Hello there! I'm Dr. Vinifera, or "Vinny" for short. Ask me your toughest wine questions, from the technical aspects of winemaking to the fine points of etiquette. I hope you find my answers educational and even amusing. Looking for a particular answer? Check my archive and my FAQs. You can also follow me on Twitter: @AskDrVinny.
Dear Dr. Vinny,
I often see in the backs of my Wine Spectators thoughtful comments to the effect of "may reward cellaring" or "best after." Now, I understand that red wine can often benefit from cellaring, because of all those nasty tannins. But what about a white wine improves from cellaring? I'm at a loss.
—David K., Kennebunkport, Maine
Aw, don't call tannins "nasty." What did they ever do to you? Tannins are very useful. As you point out, they give red wines the stuffing to age.
White wines do lack tannins, but there are other elements to seek in ageworthy wines. Most of all, look for balance, especially between fruit and acidity. Remember that a wine cellar is not a wine hospital; a wine that's flabby in its youth isn't likely to become balanced with age. I sometimes hear people predicting that the oak in an overly oaky wine will "integrate" over time, but I can't say I've see that happen.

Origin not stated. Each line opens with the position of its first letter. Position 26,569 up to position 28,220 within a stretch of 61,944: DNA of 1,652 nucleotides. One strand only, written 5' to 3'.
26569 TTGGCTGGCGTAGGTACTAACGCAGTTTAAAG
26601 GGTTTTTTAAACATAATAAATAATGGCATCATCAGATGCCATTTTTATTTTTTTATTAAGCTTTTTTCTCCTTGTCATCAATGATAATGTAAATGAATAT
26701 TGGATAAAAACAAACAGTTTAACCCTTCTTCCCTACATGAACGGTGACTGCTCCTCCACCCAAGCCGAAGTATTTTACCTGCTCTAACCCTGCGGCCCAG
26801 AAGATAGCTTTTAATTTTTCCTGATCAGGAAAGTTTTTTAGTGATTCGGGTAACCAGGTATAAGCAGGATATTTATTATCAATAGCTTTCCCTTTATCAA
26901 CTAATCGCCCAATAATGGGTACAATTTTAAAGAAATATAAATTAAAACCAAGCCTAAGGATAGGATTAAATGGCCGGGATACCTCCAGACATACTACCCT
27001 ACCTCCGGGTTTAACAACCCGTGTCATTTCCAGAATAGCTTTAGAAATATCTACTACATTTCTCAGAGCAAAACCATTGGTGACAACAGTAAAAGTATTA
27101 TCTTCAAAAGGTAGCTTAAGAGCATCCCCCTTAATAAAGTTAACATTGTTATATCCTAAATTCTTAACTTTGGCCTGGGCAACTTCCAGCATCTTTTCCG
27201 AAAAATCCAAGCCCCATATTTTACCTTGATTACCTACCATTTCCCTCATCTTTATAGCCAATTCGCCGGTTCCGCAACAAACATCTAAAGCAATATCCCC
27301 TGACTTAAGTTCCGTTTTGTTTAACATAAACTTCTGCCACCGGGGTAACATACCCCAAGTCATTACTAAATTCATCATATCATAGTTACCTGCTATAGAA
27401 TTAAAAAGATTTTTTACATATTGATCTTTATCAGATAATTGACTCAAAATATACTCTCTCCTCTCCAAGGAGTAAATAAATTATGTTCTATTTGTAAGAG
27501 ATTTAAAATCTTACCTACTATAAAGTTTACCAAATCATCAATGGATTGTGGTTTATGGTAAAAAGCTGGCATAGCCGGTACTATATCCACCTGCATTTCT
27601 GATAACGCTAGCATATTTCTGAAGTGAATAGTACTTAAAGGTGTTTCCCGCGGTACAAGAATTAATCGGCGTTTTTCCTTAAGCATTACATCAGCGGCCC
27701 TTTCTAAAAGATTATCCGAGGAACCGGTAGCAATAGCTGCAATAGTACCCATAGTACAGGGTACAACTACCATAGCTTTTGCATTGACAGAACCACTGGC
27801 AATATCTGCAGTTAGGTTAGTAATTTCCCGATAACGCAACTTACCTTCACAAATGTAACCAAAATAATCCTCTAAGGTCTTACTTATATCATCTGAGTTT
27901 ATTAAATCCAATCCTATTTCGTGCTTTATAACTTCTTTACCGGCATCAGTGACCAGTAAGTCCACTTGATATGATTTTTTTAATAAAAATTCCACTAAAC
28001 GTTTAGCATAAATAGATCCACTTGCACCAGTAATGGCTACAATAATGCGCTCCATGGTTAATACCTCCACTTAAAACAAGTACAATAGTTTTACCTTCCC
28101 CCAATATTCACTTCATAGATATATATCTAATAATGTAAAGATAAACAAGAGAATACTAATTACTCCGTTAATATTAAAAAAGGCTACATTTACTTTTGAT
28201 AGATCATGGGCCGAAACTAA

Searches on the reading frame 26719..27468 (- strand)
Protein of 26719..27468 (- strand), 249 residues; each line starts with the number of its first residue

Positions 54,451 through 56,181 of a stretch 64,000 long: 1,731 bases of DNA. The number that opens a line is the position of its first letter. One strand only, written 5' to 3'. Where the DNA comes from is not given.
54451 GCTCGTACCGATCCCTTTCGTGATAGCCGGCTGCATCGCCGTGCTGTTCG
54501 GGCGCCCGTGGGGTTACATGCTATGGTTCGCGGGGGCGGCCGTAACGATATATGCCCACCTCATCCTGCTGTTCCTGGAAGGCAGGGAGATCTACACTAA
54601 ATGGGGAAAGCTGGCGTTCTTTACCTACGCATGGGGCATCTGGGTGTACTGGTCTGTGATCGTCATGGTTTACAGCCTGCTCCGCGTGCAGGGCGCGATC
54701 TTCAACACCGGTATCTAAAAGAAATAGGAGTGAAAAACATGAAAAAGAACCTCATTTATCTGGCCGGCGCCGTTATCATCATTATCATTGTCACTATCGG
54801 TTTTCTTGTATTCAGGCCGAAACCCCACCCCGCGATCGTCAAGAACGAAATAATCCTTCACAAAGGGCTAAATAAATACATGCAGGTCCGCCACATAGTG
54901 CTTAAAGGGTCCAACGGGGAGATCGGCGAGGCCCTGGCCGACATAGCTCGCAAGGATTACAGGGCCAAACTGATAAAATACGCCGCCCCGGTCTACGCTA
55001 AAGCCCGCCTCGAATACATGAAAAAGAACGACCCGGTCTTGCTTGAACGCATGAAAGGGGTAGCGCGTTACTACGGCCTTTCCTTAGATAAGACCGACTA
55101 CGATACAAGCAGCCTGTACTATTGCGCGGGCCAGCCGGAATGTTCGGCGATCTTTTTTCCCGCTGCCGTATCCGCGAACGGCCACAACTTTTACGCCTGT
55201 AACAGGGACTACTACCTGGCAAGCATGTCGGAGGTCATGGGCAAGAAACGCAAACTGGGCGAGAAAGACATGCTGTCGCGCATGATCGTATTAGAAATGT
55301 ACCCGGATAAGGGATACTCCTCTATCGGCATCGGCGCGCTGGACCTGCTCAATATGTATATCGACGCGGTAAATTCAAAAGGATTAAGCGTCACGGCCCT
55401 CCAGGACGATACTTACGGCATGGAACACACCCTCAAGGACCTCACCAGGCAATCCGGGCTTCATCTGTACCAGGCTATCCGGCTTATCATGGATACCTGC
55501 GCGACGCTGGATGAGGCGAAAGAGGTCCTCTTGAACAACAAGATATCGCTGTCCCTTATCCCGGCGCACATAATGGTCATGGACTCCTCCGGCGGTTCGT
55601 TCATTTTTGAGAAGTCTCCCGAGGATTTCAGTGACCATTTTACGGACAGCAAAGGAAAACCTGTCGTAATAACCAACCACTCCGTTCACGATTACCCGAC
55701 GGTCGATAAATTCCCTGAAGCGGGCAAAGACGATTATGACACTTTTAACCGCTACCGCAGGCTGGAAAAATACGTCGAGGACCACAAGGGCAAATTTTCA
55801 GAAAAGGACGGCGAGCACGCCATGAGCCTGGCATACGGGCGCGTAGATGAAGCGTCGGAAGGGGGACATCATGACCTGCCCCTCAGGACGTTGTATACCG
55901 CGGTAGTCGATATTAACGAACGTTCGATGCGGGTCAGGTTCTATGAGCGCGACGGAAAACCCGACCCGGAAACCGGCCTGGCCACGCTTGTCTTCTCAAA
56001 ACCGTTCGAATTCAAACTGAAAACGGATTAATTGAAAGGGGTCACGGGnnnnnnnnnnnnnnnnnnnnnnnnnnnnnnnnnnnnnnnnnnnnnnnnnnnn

Just like most reds, most white wines are made to enjoy while they are young and fresh. Noteworthy exceptions include top-notch Chardonnays (especially white Burgundies, in my opinion), fine Rieslings from Germany, dessert wines like Sauternes and my favorite, vintage Champagne. Many of these whites can age for a decade, and the best (especially Sauternes) can go for 20 years or even longer.
But even more than with red wines, good cellar conditions are critical. The line between complex richness and oxidation is a fine one, and whites kept under bad (especially warm or fluctuating) conditions will rarely last.
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